From Tasiilaq to Tiniteqilaaq navigating in the fjords of East Greenland
August 20th, 2009
In about three hours by motorboat, we reach the small community of Tinitequililaq in East Greenland, populated byt just 100 people. We set up our tented camp near the town, before doing an hike to meet local Inuit people and childrens.
Going from Tasiilaq to Tinitequiilaq, we cross this beautiful fjord, where there are majesting mountains with hanging glaciers.
On the left: a cirque glacier. On the right: a moraine remaining after glacier retraction.
Dogs eating a seal.
Clothes are exposed to dry during a beautiful sunny day.
Fishes are also left under the sun to dry.
Views on a fjord behind the town.
Children of Tiniteqilaaq.
This is the town's water reservoir. At the beginning of the summer, an helicopter takes an iceberg from the sea, putting it inside the cistern. Once melted, it produces drinkable water for the town. There are no pipes bringing the water to the homes, but people comes here to fill bottles and recipients. During winter, drinkable water is made from the icebergs trapped into the frozen sea.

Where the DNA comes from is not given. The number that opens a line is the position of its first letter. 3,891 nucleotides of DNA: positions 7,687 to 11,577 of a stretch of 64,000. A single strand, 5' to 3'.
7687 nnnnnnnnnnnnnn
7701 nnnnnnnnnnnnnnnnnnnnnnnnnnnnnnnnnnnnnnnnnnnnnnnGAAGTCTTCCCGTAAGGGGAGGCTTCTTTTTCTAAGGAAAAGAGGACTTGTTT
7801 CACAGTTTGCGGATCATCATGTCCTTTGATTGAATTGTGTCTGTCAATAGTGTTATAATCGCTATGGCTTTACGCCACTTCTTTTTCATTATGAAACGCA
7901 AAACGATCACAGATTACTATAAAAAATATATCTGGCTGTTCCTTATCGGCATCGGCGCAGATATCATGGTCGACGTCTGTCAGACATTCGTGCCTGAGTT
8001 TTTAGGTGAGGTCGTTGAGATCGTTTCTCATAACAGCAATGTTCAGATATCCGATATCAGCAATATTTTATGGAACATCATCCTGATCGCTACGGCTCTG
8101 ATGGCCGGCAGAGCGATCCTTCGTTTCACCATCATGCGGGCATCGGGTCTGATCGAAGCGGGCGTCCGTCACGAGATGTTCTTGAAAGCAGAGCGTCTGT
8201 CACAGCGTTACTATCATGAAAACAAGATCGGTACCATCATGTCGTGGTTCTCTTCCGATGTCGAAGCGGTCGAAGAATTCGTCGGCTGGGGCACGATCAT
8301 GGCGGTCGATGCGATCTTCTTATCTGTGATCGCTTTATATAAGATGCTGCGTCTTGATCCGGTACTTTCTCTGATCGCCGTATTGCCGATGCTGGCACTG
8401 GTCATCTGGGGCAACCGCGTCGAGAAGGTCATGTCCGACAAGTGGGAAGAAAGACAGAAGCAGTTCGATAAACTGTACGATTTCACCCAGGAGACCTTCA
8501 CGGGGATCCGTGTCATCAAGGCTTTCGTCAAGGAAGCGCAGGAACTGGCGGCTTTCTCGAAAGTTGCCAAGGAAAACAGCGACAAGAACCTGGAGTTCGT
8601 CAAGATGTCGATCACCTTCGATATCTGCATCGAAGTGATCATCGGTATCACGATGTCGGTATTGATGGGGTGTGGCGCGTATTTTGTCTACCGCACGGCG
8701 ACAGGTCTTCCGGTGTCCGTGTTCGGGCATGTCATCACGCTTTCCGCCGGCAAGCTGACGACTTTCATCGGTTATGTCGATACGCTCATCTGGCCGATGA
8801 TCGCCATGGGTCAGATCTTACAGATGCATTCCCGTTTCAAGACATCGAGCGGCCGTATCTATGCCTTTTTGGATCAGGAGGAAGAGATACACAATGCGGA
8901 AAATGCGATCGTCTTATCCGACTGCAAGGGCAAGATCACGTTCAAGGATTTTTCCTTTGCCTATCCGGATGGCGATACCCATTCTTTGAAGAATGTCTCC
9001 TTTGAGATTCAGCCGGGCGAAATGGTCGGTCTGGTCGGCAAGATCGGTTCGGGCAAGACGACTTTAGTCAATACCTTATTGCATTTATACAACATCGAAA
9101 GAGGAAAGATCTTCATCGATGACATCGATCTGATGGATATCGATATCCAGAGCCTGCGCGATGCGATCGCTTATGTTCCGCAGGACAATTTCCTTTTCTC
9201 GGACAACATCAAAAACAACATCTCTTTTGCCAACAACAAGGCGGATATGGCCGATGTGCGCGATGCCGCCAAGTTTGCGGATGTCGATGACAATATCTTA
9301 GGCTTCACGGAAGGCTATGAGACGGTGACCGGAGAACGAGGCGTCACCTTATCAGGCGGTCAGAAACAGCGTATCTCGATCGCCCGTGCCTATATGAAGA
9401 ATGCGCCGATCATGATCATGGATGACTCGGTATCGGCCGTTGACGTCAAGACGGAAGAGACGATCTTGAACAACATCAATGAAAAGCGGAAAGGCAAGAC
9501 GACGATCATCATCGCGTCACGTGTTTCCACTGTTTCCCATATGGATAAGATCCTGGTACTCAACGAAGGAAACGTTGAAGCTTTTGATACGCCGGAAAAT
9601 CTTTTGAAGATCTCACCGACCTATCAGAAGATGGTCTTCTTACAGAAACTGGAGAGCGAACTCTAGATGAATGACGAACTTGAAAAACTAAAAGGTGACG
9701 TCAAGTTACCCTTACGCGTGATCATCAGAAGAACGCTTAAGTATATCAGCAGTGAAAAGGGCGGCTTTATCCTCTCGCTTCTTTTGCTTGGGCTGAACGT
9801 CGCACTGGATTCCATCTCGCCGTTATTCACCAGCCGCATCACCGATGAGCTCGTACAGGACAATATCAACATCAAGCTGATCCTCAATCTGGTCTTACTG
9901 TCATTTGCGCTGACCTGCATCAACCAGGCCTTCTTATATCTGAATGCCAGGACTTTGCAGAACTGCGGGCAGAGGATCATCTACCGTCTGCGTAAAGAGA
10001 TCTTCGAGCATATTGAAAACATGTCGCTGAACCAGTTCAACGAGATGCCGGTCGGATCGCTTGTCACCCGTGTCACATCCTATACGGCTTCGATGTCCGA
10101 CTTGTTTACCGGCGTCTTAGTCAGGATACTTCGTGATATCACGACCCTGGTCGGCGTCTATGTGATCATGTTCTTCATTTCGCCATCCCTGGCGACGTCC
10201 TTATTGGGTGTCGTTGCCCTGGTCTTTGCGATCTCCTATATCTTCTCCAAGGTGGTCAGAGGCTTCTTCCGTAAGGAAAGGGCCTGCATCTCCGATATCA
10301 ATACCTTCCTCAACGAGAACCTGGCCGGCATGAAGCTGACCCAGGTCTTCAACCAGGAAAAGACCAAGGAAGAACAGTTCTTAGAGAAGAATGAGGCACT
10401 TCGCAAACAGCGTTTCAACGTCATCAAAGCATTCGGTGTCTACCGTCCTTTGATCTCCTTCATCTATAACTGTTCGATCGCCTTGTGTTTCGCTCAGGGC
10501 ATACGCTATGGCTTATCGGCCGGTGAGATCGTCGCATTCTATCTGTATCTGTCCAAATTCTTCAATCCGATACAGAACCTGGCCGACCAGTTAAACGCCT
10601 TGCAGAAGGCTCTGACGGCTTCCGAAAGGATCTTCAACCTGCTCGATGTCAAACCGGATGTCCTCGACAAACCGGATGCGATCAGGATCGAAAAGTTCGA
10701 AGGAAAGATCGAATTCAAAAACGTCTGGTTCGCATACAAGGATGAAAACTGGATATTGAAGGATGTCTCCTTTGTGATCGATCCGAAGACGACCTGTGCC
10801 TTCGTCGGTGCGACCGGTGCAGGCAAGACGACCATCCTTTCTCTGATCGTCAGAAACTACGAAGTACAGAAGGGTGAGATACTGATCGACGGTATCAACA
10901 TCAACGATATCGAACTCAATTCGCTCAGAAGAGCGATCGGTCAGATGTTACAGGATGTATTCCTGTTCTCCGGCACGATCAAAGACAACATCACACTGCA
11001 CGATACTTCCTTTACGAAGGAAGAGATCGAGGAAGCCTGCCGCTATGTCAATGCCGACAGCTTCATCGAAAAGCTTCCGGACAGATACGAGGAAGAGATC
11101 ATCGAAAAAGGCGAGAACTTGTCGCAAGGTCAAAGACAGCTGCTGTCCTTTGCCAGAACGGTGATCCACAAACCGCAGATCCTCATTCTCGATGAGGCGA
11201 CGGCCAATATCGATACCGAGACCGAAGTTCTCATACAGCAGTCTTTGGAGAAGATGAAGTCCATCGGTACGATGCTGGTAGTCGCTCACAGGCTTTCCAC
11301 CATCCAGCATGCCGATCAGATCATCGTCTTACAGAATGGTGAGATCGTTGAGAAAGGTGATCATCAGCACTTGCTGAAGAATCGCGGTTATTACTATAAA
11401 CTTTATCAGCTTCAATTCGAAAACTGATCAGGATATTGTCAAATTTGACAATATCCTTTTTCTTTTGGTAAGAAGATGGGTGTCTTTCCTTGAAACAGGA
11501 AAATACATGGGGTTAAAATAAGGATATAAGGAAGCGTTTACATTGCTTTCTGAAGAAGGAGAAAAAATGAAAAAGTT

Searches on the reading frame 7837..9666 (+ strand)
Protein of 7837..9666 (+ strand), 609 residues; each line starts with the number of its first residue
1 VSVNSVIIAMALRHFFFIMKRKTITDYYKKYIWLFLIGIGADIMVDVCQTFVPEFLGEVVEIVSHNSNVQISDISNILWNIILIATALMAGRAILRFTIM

The small dock in Tiniteqiilaq.
An hunter comes back with a seal. Hunting is the only source of food for this small and remote community.
Everything is exposed to dry during a sunny day.
The small cemetery.
The Sermilik fjord, full of huge icebergs often having bizzarre shapes.
Our tented camp near the town.
A fishing net exposed for maintenance.
Arctic cotton growing over wettest areas.
Two hunters getting a seal.
Childerns from Tinitequiilaq coming to play with us at the camp.
The day ends with this beautiful sunset over Sermilik fjord.